edsanders.com - No Logging

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These pictures are from along route 3 a few miles north of Franconia Notch, New Hampshire. I stopped at the turnout just north of the picnic area at the Mount Cleveland overlook. You can walk into the woods anywhere in that section and find simlar sights.


Looking straight up the trunk of a big yellow birch tree. This would make great veneer, trim pieces around doors or windors, or furniture.

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The same tree.

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Looking up into the treetops. Notice the dead tree. Trees die of old age and disease just as humans do. Insects also attack weak or old trees and destroy them.

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The forest floor. You can see small tree trunks of trees that started to grow, then died and fell over due to lack of light. There is a small maple that would like to grow, but will also die in a few years for lack of light. You can see some dead limbs that have fallen from dying trees.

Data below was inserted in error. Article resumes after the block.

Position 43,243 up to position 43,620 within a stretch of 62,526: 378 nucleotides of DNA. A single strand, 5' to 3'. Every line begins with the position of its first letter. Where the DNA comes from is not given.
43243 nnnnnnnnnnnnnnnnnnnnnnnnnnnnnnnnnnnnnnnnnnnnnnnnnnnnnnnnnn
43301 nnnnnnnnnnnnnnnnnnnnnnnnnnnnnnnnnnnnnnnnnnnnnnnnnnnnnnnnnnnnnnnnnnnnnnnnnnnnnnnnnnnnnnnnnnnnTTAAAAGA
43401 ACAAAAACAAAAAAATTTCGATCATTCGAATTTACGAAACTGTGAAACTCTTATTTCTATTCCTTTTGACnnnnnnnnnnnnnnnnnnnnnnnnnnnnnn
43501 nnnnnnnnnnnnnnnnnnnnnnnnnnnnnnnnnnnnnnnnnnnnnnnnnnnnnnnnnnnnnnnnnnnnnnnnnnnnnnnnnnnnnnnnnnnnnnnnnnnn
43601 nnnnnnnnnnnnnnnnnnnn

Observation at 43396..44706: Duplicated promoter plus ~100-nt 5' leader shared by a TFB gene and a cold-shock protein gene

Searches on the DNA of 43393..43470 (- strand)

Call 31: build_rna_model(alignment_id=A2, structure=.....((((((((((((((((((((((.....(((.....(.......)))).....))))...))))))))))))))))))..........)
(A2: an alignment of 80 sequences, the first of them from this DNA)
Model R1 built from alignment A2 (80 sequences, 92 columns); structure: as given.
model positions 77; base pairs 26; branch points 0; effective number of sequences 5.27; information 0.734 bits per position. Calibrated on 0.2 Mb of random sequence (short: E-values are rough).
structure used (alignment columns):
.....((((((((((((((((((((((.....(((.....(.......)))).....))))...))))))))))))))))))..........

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You can see how dim the light is because of the canopy above.

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Some ferns and small trees. The ferns also don't grow as much here as they do when there is more light.

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Fungi growing on rotting trees. What a waste of wood.

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Remains of another tree that has broken and fallen over.

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This is about as big as most of the small trees get before dying. For those of you who thing logging is "killing" trees, look at how many trees you "kill" by not logging.

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Even the fungus is rotting. A "mature" forest is pretty much silent with the feeling of death about it.

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Another look up at the canopy. Not much light getting through.

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A rotting tree trunk. Another waste of good wood. This could have heated a house for a few days, generated some electricity, made some furniture or a number of other uses. Think of it as stored solar energy wasted.

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More rotting wood on the forest floor. It's hard to see due to the lack of light.

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This area probably won't ever be logged as it's next to the road. We wouldn't want to upset misled environmentalists by actually making use of a resource before it dies and rots now would we?



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E-Mail: edsanders@edsanders.com
Copyright 1997 by Ed Sanders.